The world today is much smaller than it once was and the availability of worldwide transport systems and international trade means that people can relocate from country to country almost seamlessly. Frequent expatriation of families has spawned a new culture of children that is known as Third Culture Kids or Trans Culture Kids, TCKs for short. Pollock et al, in their book Third Culture Kids, The Experience of Growing up Among Worlds, define TCKs as children who, “are spending, or are have spent, at least part of their childhood in countries and cultures other than their own” (6). As such, TCKs will generally be children of diplomats, aid workers, teachers and lecturers, researchers, business executives and military personnel.
A major distinguishing feature of a TCK is the fact that they will have often been raised in a privileged environment, which emanates as a result of the fact that their parents enjoy good expat packages. They will usually attend international schools, live in gated developments in expat communities and will be largely sheltered from the local community of the country within which they are based. This creates a barrier between them and the children of the local community and leads to a situation whereby expatriate children have their own distinct social group and culture that is very separate both from the culture of their parents, and that of the community within which they are based; hence they are of a third culture.
Experts largely believe that once a child gains experience as a TCK, they will never truly be capable of becoming monocultural individual, even if they do ultimately return to their “home” country. This leads to a situation whereby they feel “outsiders” in their home country and that they don’t truly fit into any one culture. The psychological impact of this can be quite damaging, especially for children who are experiencing adolescence.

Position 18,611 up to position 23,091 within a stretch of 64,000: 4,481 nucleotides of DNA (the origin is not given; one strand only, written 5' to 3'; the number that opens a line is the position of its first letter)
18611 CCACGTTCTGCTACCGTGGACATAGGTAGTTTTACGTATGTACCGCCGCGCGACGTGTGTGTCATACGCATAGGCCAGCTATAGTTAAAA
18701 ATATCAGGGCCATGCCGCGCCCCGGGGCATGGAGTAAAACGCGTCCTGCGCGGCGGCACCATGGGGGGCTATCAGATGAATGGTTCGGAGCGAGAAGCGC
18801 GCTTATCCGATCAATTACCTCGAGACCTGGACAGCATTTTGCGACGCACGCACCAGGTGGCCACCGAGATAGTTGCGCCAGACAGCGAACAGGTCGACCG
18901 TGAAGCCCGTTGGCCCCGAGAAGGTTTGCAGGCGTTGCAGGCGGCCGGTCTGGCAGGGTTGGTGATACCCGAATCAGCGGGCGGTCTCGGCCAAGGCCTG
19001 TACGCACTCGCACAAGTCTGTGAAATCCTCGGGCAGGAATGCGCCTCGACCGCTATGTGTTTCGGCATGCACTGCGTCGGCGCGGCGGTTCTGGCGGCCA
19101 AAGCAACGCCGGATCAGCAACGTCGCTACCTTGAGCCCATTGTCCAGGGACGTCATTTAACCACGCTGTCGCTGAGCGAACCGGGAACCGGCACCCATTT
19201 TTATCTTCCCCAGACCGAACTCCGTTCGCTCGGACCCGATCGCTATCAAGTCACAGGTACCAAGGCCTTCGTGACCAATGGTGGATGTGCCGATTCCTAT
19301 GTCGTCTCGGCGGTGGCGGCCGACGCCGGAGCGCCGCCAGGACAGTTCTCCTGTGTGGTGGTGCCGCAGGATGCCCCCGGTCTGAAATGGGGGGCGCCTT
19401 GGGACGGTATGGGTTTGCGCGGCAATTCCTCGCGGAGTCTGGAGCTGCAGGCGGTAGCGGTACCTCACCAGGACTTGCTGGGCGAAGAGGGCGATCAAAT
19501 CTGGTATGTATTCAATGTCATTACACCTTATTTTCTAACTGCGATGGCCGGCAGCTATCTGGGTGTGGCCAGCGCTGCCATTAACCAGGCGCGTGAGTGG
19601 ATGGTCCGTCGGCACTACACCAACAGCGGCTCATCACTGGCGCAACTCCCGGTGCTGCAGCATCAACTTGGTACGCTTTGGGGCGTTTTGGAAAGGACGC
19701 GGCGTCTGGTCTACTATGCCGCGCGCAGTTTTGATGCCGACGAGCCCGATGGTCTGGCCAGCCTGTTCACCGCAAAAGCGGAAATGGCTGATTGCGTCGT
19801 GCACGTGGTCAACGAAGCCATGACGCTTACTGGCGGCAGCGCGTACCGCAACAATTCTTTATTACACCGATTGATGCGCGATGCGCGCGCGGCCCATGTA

Research completed by three sociologists/ anthropologists: Drs. John Useem and Ruth Hill Useem of Michigan State University and Dr. Ann Baker Cottrell of San Diego University, together with Dr. Kathleen A. Finn Jordan, a counselor in Washington, D.C, focused on a study of 700 American children who have had experience of living abroad and revealed a number of key research findings that will be of interest to the parents of expat children:
It is clear that children’s experiences of living in different cultures do have an impact upon their future lives and this impact has the potential to be either negative or positive. A website that is dedicated to the wellbeing and psychological health of TCKs, Interaction International, offers a wealth of advice on how the experiences of TCKs can be channeled effectively and how parents of TCKs can ensure that their children remain grounded and focused. Their advice includes the following-
"Interaction - Third Culture Kids." Interaction - Home. 14 Sep. 2009 .
Pollock, David. Third Culture Kids, Revised Edition: The Experience of Growing Up Among Worlds. London: Nicholas Brealey Publishing, 2009.
Useem, Ruth Hill. " Third Culture Kids: Focus of Major Study." International School Services. 14 Aug. 2009 .
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